This post was first published on Hivos on 24 February 2014.
The 4th Arab Bloggers meeting held in Amman, Jordan with support from Hivos provided a space for MENA activists to share ideas about strategies and tactics relevant to digital activism. This year’s meeting focused on the new challenges the region is facing: increasing surveillance and censorship, exposure to prosecution and imprisonment, and rights-restrictive legislation limiting free speech online.
In this changing context, the meeting aimed at showcasing MENA community-based projects which are advancing civic engagement online, building collaborative knowledge around advocacy, digital security and policy issues, and discussing current political trends and challenges.
The Internet Policy track was facilitated by Mohamed Najem (SMEX
), Jillian York (EFF
), and Hanane Boujemi (Hivos
). The discussion covered the history of the global Internet Governance (IG) process and the role of civil society in building a people-centred, inclusive and development-oriented information society with a common vision. The focus was on how policy can be influenced by advocacy and activism.
A particularly fruitful exercise involved mapping IG-related laws in the Arab region. The general impression was that most legal instruments or laws do not take into consideration the nature and architecture of the Internet as a global open space, initially designed to ensure the free flow of information. The common practice in Arab countries is to apply (often restrictive) offline laws to the online environment.
During the mapping session, participants addressed four main elements relevant to IG in the Arab region in order to show similarities in language, improve advocacy, and connect policies across the region:
1. Influential stake-holders and institutions (governments, ISPs, private companies, civil society, and bloggers);
2. Laws regulating the Internet, both national and local (constitutions, anti-terrorism laws, publication laws, access to information laws) and international documents (Article 19 Universal Declaration of Human Rights, Article 19.2 International Convention on Civil and Political rights, state reservations to international instruments);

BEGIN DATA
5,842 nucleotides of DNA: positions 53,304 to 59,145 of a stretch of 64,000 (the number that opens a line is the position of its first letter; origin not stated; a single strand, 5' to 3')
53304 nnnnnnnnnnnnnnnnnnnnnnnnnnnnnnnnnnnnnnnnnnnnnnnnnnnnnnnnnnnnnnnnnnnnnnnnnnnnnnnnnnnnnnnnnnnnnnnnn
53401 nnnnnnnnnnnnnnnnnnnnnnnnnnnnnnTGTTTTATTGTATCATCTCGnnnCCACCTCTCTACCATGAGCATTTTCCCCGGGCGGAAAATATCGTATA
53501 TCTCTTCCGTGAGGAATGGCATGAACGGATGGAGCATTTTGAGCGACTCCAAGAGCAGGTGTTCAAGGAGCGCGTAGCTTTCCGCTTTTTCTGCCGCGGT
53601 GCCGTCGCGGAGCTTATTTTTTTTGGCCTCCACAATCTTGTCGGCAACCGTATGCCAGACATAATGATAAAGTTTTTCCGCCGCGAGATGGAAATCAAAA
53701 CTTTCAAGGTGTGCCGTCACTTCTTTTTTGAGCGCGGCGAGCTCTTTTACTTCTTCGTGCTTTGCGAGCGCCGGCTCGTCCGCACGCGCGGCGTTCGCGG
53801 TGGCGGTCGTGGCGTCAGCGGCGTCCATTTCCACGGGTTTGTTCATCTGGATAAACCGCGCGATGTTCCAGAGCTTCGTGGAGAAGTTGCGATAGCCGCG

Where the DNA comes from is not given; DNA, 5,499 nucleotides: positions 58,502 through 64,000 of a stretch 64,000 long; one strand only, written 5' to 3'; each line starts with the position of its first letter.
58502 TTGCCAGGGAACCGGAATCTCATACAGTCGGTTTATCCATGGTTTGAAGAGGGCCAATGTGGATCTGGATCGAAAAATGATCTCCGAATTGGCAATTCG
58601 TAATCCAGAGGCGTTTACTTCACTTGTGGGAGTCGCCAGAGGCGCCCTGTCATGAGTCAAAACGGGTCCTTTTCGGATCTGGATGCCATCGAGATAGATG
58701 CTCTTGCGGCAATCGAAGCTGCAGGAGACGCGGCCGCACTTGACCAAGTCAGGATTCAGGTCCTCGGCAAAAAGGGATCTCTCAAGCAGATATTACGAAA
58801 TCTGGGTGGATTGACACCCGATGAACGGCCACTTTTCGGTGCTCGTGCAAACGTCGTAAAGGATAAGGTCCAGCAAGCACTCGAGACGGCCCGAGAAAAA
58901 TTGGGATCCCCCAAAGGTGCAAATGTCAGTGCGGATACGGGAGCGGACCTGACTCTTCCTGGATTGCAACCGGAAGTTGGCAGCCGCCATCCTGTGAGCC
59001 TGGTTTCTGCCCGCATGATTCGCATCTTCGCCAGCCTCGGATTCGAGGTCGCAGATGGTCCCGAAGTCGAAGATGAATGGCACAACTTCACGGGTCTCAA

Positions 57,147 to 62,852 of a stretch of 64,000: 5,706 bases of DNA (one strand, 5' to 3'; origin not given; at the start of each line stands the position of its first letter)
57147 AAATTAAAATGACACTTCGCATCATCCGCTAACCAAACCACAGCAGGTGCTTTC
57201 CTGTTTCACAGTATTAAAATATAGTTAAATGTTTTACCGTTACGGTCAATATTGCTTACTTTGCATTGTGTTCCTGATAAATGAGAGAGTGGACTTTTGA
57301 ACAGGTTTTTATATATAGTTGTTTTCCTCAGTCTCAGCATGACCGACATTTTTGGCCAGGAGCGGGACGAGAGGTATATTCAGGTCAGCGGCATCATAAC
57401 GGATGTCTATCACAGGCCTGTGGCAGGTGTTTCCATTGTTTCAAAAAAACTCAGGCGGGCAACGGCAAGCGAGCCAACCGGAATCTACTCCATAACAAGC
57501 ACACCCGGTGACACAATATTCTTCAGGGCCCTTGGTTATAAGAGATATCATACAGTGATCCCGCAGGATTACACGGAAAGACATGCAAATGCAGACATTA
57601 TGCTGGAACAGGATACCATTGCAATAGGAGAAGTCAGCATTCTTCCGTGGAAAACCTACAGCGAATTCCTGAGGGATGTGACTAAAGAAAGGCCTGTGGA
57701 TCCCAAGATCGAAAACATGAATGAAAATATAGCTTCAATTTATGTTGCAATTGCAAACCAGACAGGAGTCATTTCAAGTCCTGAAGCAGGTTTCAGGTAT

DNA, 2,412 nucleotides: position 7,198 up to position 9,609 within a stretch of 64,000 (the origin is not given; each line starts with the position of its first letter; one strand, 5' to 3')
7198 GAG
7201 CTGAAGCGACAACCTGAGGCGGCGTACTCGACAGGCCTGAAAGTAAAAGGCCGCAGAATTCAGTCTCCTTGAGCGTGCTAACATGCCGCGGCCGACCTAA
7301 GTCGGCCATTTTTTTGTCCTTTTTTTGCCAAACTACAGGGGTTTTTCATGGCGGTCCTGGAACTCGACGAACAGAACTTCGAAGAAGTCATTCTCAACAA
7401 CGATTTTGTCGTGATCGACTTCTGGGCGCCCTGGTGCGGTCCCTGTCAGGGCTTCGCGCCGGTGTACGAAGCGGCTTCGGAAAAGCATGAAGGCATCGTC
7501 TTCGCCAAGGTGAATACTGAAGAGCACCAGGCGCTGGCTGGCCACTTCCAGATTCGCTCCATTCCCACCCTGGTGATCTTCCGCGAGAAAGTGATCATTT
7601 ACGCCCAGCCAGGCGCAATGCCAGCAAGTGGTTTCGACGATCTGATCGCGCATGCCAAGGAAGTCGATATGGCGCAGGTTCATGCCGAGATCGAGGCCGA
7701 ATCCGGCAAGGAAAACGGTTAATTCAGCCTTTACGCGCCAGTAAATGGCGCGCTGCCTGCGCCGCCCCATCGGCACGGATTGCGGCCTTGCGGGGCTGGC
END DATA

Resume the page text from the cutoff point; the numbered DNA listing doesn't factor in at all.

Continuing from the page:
3. Local contexts: social, cultural, and religious values, security issues, local understanding of freedom of expression, access to information, privacy, etc.;
4. Case studies on Internet rights: Jordan, Egypt (national security as an argument for banning information), Lebanon (e-transactions law).
One important outcome was the need to develop the capacity of the Arab bloggers’ community to pinpoint loopholes in the legislation and increase their knowledge and tools to bring a more rights-based approach to the current legislation.
Another takeaway from the IG policy track is that the blogger community in the Arab region needs to increase the visibility of the policy challenges they face by tracking the legislation in place, defining responsible government entities, linking Internet policy work in the region to deploy better advocacy strategies, and identifying the local cultural and religious factors which always play a major role in defining the set of rules to govern any space in the Arab region.
The 4th Arab Bloggers Meeting was supported by the Hivos Expression and Engagement Programme, which launched an Internet Governance in the MENA region programme (IGMENA) in 2012 to improve knowledge on IG and Internet policy. IGMENA advocates for an open, secured, transparent and control-free Internet, where freedom of information and freedom of expression are not threatened.